Chichen Itza is by far the largest and most well-recognized site of the pre-colonial Mayan people. It is located on the Yucatan Peninsula, approximately 100 miles west of Cancun. It is one of the most popular tourist attractions in Mexico and the 2nd most visited archaeological site. It also has the distinction of being one of the “New Seven Wonders of the World.”
The first settlement at the site is dated to sometime during the 5th century. These earlier Mayans built many monuments of their own in an area now known as Chichen Vieji. These buildings cover a time period from the 5th to the 10th centuries while the site of Chichen Itza extends from the 10th to the 15th centuries.
There are too many monumental buildings at the site to list them all. The political, economic and spiritual structure of the Mayans’ world is reflected in the designs and purposes of the many constructions. El Castillo, or the Pyramid of Kukulcan is perhaps the most well-known of all the buildings. It has become the universal symbol for the site, a towering buildings covered in elaborate carvings and reliefs. El Caracol, the city’s observatory, is another famous building. Chichen Itza is also home to the Great Ball Court, where the Mayans played their famous violent ball game. Though many Mayan sites contain such ball courts, Chichen Itza has the largest of them all.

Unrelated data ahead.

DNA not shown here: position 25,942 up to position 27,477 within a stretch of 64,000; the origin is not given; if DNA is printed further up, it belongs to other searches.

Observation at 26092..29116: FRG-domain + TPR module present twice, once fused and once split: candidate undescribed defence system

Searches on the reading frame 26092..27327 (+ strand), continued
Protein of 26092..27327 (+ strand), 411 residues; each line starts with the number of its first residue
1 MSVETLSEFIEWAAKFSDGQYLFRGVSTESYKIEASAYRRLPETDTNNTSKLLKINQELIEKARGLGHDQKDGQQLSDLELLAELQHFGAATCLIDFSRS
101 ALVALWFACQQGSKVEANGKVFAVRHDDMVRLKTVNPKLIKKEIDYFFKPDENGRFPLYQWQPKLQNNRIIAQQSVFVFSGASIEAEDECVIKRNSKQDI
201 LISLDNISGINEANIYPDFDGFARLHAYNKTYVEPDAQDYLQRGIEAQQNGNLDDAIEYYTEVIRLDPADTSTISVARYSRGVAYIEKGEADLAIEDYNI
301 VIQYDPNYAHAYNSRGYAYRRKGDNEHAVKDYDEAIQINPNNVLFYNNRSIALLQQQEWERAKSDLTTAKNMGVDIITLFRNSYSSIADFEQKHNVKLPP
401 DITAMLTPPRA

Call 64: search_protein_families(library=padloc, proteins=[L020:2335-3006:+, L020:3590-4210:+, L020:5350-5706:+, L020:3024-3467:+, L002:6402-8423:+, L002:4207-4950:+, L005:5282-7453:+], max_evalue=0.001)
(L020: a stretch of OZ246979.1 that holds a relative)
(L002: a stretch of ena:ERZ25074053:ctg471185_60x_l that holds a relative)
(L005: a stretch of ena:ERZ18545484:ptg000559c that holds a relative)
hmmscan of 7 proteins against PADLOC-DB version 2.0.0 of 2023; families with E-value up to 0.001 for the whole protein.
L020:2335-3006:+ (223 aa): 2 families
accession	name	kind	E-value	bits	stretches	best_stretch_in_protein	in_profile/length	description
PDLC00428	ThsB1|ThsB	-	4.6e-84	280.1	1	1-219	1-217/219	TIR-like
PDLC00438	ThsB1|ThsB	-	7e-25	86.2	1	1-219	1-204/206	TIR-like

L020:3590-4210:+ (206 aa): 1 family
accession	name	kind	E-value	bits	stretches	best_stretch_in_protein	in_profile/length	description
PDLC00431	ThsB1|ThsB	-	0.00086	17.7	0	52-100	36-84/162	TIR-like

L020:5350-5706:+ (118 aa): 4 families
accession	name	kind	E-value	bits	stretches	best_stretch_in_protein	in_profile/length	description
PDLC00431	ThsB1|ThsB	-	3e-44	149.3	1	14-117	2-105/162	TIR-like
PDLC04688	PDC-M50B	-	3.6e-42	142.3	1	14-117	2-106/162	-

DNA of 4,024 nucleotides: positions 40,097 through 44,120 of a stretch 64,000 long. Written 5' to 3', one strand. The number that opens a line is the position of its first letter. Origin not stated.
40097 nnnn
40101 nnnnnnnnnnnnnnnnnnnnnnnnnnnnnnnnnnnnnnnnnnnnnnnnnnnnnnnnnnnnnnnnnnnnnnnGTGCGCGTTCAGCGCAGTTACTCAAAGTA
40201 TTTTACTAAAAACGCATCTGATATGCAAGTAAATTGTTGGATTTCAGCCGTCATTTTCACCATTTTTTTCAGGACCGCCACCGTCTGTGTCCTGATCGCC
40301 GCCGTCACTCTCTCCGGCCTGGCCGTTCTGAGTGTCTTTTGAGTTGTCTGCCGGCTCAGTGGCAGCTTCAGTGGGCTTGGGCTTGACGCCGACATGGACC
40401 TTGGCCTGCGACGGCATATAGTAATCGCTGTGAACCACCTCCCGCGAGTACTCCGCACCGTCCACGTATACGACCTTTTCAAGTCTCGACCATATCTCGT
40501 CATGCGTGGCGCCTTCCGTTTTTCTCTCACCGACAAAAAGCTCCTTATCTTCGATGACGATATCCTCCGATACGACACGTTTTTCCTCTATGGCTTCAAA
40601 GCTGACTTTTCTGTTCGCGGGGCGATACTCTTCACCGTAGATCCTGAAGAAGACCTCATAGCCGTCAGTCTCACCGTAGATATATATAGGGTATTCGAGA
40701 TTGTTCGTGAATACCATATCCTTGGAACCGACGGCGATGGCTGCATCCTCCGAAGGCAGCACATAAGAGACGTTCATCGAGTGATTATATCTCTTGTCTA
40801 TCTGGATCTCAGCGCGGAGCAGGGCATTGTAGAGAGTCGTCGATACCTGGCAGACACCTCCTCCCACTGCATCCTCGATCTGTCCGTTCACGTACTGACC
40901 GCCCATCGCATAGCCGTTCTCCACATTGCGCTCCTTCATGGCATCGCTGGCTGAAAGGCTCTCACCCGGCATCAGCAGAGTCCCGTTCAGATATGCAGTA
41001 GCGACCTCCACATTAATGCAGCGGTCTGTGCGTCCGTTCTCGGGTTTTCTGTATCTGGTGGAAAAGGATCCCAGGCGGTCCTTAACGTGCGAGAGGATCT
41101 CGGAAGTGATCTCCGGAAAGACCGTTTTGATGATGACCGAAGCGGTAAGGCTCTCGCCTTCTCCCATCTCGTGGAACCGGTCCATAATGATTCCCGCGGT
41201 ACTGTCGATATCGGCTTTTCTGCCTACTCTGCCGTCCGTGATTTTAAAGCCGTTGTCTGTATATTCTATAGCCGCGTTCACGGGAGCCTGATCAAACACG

The architecture at the site is a mixture of Mayan and Toltec elements, as the Toltec migrated south and conquered the existing Mayan culture around the turn of the millennium. They merged with the existing population, creating an entirely new culture that is reflected in the design of Chichen Itza. This site has managed to survive well over the last 500 years and has been the subject of excavation and restoration for nearly a century now. Though the Mayan kingdoms are no more, the monuments they left behind attest to the greatness they once held.
Those visiting Chichen Itza are advised to find a local place to stay and spend a few days in the region. There are many local Mayan communities that cater to tourists and it can be the perfect chance for a visitor to experience some unique modern Mayan culture. The site itself is rather large and difficult to see all in one go, so a multiple-day journey is best. In addition, there’s a spectacular nighttime light show where they illuminate the ruins and tell the tale of the people who once lived there. Anyone who visits the Yucatan Peninsula should take a stop through Chichen Itza and see this wonder of Mesoamerican history and culture.